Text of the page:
ABBREVIATIONS

NSAID

Nonsteroidal anti-inflammatory drug

COX

Cyclooxygenase

VDSS

Volume of distribution at steady state

CLT

Total body clearance

AUC

Area under the serum versus time curve

MRT

Mean residence time

AUMC

Area under the first moment curve

a.

Angiocatheter-14 ga, Becton Dickinson Infusion Therapy Systems Inc, Sandy, Utah.

b.

Metacam 0.5% injection, Boehringer Ingelheim Ltd, Burlington, Ontario, Canada.

c.

HP 1090 series II diode array, Agilent Technologies, Palo Alto, Calif.

d.

Luna 5μ C18(2), 250 × 2.00 mm, Phenomenex, Torrance, Calif.

e.

Meloxicam, Sigma-Aldrich, St Louis, Mo.

f.

PKAnalyst, MicroMeth, Salt Lake City, Utah.

g.

Caron JP, Department of Large Animal Clinical Sciences, Michigan State University, East Lansing, Mich: Personal communication, 2000.

References

  • 1

    MacAllister C. Nonsteroidal anti-inflammatory drugs: their mechanism of action and clinical use in horses. Vet Med 1994;89: 237240.

  • 2

    Livingston A. Mechanism of action of non-steroidal antiinflammatory drugs. Vet Clin North Am: Small Animl Pract 2000;30: 773804.

  • 3

    Moses VS, Bertone AL. Nonsteroidal anti-inflammatory drugs. Vet Clin North Am Equine Pract 2002;18: 2137.

  • 4

    Lees P, Sedgwick AD & Higgins AJ, et al. Pharmacodynamics and pharmacokinetics of miloxicam in the horse. Br Vet J 1991;147: 97108.

  • 5

    Cross AR, Budsberg SC, Keefe TJ. Kinetic gait analysis assessment of meloxicam efficacy in a sodium urate-induced synovitis model in dogs. Am J Vet Res 1997;58: 626631.

    • Search Google Scholar
    • Export Citation
  • 6

    Doig PA, Purbrick KA & Hare JE, et al. Clinical efficacy of meloxicam in dogs with chronic osteoarthritis. Can Vet J 2000;41: 296300.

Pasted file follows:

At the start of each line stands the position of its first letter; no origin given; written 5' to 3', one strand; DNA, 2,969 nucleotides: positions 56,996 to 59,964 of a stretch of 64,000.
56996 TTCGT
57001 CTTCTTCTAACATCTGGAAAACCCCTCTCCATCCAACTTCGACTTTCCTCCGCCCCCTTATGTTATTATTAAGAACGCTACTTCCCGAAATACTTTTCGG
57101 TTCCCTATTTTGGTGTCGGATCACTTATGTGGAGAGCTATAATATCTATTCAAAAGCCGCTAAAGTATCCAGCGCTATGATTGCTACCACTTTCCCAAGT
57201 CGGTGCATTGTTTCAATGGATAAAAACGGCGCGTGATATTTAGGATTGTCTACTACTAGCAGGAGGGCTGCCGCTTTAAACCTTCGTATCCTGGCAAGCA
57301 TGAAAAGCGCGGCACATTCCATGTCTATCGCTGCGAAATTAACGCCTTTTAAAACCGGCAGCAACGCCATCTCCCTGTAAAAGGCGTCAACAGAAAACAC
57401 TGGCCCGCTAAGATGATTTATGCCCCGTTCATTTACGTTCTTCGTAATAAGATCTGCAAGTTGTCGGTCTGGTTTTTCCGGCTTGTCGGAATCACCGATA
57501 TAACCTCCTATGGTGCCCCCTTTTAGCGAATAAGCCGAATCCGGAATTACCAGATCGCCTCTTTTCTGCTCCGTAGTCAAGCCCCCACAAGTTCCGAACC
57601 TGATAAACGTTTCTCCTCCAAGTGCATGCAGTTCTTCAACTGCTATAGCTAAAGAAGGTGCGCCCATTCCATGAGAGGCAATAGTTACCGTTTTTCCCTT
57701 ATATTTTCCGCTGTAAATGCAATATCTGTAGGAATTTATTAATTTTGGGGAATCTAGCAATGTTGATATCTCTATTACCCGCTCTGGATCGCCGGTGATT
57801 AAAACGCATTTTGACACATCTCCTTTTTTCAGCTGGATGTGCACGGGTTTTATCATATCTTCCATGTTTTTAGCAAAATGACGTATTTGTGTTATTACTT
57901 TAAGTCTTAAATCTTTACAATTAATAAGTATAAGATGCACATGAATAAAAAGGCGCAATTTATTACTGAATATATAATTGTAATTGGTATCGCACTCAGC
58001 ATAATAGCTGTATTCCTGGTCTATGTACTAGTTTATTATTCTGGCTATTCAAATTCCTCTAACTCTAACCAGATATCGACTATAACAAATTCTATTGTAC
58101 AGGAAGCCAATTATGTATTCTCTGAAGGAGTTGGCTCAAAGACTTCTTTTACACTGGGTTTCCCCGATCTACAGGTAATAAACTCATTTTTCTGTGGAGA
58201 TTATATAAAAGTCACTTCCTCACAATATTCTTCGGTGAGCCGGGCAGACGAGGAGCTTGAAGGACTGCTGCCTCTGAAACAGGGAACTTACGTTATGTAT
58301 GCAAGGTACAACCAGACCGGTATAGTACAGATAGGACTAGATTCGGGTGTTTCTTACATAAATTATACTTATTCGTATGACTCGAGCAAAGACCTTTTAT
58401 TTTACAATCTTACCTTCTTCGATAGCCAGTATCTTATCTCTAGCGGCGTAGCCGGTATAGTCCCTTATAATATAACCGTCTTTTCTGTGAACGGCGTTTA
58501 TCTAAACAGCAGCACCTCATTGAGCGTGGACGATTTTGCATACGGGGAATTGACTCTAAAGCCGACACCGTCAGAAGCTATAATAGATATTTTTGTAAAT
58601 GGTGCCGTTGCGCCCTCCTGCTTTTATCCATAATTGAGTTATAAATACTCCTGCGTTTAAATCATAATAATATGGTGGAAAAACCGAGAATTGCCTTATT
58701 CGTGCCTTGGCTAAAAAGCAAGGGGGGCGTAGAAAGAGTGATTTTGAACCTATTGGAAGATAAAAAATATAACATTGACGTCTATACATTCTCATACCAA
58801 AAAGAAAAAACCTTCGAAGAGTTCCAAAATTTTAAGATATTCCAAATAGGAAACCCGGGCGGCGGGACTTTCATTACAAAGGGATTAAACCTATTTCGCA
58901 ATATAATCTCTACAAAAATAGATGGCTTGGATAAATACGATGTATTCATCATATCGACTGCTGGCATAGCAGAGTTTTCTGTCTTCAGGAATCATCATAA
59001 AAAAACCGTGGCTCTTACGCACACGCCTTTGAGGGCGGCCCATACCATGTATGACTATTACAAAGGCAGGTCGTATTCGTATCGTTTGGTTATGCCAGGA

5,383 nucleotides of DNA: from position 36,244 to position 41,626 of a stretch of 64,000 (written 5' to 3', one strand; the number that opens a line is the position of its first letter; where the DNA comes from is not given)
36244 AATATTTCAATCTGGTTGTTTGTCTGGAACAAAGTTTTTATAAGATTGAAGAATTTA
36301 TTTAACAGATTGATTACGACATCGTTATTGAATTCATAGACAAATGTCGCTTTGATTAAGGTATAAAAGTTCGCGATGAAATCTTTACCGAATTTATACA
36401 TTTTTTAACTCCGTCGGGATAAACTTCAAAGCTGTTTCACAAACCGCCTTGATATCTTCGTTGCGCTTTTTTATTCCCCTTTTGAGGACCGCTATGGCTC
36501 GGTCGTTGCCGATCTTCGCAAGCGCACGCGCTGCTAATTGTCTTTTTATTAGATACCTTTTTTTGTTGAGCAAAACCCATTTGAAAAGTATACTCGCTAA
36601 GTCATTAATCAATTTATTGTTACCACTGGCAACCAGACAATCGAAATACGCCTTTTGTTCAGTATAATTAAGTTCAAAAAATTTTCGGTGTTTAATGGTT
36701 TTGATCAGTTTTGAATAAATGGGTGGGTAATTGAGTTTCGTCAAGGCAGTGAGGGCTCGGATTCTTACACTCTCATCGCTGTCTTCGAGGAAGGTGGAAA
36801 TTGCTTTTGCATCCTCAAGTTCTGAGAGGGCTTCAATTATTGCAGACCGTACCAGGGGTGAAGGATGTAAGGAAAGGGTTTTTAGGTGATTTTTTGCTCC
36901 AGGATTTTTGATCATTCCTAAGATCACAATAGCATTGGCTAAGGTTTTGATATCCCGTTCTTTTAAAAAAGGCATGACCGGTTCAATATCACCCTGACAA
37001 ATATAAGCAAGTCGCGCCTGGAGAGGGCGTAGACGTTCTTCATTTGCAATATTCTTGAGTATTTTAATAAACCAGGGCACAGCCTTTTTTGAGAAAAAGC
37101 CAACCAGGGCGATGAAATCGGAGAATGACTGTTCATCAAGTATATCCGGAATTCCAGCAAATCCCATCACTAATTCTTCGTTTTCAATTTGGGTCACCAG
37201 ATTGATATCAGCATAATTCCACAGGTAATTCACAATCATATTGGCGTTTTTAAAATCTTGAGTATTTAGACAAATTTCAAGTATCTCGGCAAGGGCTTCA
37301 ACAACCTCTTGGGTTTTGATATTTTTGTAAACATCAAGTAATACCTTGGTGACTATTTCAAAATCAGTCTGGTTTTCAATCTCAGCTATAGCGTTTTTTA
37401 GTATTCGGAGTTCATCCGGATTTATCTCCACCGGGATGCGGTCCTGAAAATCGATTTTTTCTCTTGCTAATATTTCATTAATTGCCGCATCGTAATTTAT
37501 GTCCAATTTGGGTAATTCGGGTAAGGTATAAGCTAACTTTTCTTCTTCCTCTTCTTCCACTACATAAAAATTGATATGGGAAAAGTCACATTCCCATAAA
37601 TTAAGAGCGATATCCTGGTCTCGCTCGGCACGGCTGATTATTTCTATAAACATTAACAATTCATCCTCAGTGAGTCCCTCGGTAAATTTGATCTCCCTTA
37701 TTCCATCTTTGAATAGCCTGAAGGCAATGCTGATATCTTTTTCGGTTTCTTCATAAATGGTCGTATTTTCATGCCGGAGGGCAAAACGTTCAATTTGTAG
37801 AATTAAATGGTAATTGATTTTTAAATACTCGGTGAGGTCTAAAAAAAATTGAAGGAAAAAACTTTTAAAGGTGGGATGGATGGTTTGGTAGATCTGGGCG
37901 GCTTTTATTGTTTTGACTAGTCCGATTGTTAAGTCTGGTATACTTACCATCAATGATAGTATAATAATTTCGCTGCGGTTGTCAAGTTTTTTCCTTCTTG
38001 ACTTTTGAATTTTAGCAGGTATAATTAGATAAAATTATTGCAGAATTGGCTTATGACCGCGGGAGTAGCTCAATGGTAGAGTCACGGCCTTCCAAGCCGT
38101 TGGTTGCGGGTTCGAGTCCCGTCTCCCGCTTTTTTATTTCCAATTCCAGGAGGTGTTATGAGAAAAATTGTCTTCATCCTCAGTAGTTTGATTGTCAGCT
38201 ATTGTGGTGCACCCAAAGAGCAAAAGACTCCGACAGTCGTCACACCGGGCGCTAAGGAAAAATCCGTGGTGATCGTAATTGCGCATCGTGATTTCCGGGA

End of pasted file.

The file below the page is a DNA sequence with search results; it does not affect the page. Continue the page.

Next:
• 7

    Mathews KA, Pettifer G & Foster R, et al. Safety and efficacy of preoperative administration of meloxicam, compared with that of ketoprofen and butorphanol in dogs undergoing abdominal surgery. Am J Vet Res 2001;62: 882888.

    • Crossref
    • Search Google Scholar
    • Export Citation
  • 8

    Budsberg SC, Cross AR & Quandt JE, et al. Evaluation of intravenous administration of meloxicam for perioperative pain management following stifle joint surgery in dogs. Am J Vet Res 2002;63: 15571563.

    • Crossref
    • Search Google Scholar
    • Export Citation
  • 9

    Jones CJ, Budsberg SC. Physiologic characteristics and clinical importance of the cyclooxygenase isoforms in dogs and cats. J Am Vet Med Assoc 2000;217: 721729.

    • Crossref
    • Search Google Scholar
    • Export Citation
  • 10

    Mealey KL, Matthews NS & Peck KE, et al. Comparative pharmacokinetics of phenylbutazone and its metabolite oxyphenbutazone in clinically normal horses and donkeys. Am J Vet Res 1997;58: 5355.

    • Search Google Scholar
    • Export Citation
  • 11

    Coakley M, Peck KE & Taylor TS, et al. Pharmacokinetics of flunixin meglumine in donkeys, mules, and horses. Am J Vet Res 1999;60: 14411444.

  • 12

    Peck KE, Ray AC & Manuel G, et al. Quantitation of phenylbutazone in equine sera by use of high performance liquid chromatography with a nonevaporative extraction technique. Am J Vet Res 1996;57:15221524.

    • Search Google Scholar
    • Export Citation
  • 13

    Holford N, Benet L. Pharmacokinetics & pharmacodynamics: dose selection & the time course of drug action. In:Katzung B. ed.Basic & clinical pharmacology. 7th ed.Stamford, Conn: Appleton & Lange, 1998;3449.

    • Search Google Scholar
    • Export Citation
  • 14

    Busch U, Schmid J & Heinzel G, et al. Pharmacokinetics of meloxicam in animals and the relevance to humans. Drug Metab Dispos 1998;26: 576584.

  • 15